Alternate providers of healthcare do not perform as well as traditional primary care services such as general practices a study by Imperial College has found.
The study, published in the Journal of the Royal Society of Medicine, compared normal general practices and those run by alternate providers on 17 different indicators of quality, such as how easy it is for patients to get appointments, how well blood pressure is managed, and how efficiently practices are run. The study found that general practices run by NHS providers were superior in 15 of the 17 quality indicators.
Dr Christopher Millett, the lead author of the study, said: 'New providers were allowed into the primary care market to stimulate competition, but our findings suggest that their introduction has not led to improvements in quality and may have resulted in worse care.'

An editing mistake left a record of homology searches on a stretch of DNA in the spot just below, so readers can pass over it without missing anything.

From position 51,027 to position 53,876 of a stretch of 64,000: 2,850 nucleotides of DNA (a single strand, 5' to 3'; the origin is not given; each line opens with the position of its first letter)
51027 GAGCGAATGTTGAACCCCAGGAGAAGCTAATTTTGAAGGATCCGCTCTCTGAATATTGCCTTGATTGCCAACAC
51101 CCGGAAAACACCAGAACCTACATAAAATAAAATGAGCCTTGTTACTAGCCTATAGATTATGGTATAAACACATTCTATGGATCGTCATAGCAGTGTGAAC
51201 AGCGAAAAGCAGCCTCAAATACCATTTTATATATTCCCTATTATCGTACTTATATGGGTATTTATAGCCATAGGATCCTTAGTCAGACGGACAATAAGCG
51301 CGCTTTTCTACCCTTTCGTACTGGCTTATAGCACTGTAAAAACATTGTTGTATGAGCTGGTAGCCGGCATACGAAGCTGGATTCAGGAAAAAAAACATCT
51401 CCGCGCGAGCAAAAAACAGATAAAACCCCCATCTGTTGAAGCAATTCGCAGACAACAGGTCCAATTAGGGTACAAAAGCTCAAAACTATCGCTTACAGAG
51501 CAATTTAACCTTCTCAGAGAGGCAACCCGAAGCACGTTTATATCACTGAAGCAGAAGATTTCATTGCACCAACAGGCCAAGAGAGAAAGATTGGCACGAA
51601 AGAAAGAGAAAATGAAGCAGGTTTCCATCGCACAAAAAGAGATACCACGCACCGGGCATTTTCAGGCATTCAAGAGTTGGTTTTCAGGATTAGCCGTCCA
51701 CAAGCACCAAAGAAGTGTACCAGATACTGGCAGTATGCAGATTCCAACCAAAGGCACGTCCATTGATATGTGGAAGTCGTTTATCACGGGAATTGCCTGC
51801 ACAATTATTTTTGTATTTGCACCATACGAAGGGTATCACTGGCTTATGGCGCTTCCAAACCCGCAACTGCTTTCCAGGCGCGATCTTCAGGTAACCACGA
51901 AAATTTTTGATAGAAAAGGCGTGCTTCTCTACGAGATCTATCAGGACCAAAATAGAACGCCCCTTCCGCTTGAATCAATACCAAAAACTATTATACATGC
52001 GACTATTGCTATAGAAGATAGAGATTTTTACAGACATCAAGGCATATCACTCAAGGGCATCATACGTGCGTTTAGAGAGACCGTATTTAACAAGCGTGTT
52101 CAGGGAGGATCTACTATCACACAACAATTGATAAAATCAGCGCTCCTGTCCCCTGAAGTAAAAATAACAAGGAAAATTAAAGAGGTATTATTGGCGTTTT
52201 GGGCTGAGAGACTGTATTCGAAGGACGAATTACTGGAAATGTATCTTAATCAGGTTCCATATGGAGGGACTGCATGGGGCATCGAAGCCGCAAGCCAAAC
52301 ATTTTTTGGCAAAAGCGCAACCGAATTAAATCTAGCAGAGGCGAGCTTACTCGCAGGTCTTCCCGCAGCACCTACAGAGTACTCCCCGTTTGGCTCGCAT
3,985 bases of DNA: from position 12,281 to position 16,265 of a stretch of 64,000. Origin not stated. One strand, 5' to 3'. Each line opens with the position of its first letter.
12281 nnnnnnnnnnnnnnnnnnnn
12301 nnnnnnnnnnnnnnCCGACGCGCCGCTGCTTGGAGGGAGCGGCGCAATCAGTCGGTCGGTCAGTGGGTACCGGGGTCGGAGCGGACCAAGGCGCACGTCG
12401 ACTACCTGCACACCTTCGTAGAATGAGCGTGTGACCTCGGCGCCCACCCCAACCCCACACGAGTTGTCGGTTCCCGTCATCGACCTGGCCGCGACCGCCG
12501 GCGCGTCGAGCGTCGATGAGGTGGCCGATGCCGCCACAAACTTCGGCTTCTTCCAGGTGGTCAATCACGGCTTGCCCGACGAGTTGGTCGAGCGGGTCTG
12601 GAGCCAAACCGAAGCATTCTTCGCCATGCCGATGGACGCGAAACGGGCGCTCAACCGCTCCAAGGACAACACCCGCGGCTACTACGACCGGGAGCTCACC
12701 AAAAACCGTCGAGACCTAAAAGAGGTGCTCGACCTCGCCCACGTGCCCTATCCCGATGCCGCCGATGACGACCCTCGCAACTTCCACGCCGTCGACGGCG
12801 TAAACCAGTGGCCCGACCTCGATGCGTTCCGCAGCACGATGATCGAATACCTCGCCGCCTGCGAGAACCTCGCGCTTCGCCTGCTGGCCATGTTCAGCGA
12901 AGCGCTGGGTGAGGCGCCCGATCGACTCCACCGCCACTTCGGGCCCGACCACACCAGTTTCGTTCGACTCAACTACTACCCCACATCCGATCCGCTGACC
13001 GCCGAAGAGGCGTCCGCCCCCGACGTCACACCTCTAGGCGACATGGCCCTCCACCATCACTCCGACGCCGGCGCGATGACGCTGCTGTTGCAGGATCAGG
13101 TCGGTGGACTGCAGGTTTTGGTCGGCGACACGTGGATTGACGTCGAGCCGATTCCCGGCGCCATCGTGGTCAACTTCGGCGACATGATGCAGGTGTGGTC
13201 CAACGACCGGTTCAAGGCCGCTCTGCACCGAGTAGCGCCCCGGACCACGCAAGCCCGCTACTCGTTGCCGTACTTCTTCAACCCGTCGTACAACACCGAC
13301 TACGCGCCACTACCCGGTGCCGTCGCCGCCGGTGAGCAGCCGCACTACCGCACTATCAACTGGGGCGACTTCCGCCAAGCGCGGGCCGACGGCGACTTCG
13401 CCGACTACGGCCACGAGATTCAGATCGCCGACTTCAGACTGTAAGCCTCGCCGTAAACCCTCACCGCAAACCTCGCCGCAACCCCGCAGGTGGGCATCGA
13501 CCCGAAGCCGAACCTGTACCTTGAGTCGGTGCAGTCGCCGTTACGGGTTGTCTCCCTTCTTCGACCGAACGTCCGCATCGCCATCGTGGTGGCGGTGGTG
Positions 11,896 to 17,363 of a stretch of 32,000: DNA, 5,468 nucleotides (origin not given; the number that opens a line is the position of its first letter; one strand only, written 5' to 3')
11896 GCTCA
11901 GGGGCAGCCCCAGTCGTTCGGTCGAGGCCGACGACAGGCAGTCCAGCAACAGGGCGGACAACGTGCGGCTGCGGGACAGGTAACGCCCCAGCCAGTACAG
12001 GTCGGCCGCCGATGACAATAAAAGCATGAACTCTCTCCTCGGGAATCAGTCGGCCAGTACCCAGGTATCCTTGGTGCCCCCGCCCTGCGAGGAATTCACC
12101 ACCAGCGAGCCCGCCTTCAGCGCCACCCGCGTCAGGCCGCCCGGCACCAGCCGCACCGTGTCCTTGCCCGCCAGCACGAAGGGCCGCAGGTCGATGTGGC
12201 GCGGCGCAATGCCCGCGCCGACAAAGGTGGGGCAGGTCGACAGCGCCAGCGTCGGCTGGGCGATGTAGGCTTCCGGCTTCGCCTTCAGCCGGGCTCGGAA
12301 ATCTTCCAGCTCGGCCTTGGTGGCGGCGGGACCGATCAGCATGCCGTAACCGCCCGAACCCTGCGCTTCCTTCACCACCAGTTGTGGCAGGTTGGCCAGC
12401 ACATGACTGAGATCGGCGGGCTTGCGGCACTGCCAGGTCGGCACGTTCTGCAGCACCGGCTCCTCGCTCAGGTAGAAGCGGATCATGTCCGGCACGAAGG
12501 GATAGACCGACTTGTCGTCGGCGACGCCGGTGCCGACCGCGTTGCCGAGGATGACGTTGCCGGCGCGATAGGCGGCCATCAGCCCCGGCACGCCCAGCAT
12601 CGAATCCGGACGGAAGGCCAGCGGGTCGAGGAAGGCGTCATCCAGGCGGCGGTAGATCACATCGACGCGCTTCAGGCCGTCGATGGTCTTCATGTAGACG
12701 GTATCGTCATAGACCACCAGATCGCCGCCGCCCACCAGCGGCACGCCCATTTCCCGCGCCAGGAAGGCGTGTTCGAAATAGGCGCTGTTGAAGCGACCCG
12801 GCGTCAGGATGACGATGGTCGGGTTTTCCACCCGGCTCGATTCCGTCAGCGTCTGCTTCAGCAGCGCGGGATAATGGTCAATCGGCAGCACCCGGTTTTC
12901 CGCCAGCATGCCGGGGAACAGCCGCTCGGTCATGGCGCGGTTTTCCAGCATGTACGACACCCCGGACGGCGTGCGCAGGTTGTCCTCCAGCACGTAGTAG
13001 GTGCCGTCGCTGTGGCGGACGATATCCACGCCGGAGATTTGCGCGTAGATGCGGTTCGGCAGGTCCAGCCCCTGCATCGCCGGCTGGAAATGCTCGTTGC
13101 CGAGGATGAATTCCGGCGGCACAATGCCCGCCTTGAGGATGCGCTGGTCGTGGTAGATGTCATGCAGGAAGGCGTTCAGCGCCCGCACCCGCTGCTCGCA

The study identified several areas where treatment in practices run by alternate providers was substantially worse that in NHS practices. These include diabetes control, admission rates to hospital as a result of complications to long-term conditions, and overall patient satisfaction.
Dr Millett added: 'The lesson is that increasing diversity does not necessarily lead to better quality. Regulators should ensure that new providers of NHS services are performing to adequate standards and at least as well as traditional providers.'
The study notes that alternate providers such as private healthcare companies and voluntary organisations run 347 practices in England, 4.1% of all general practices. It also notes that these practices tend to serve more diverse and deprived communities that most NHS general practice providers.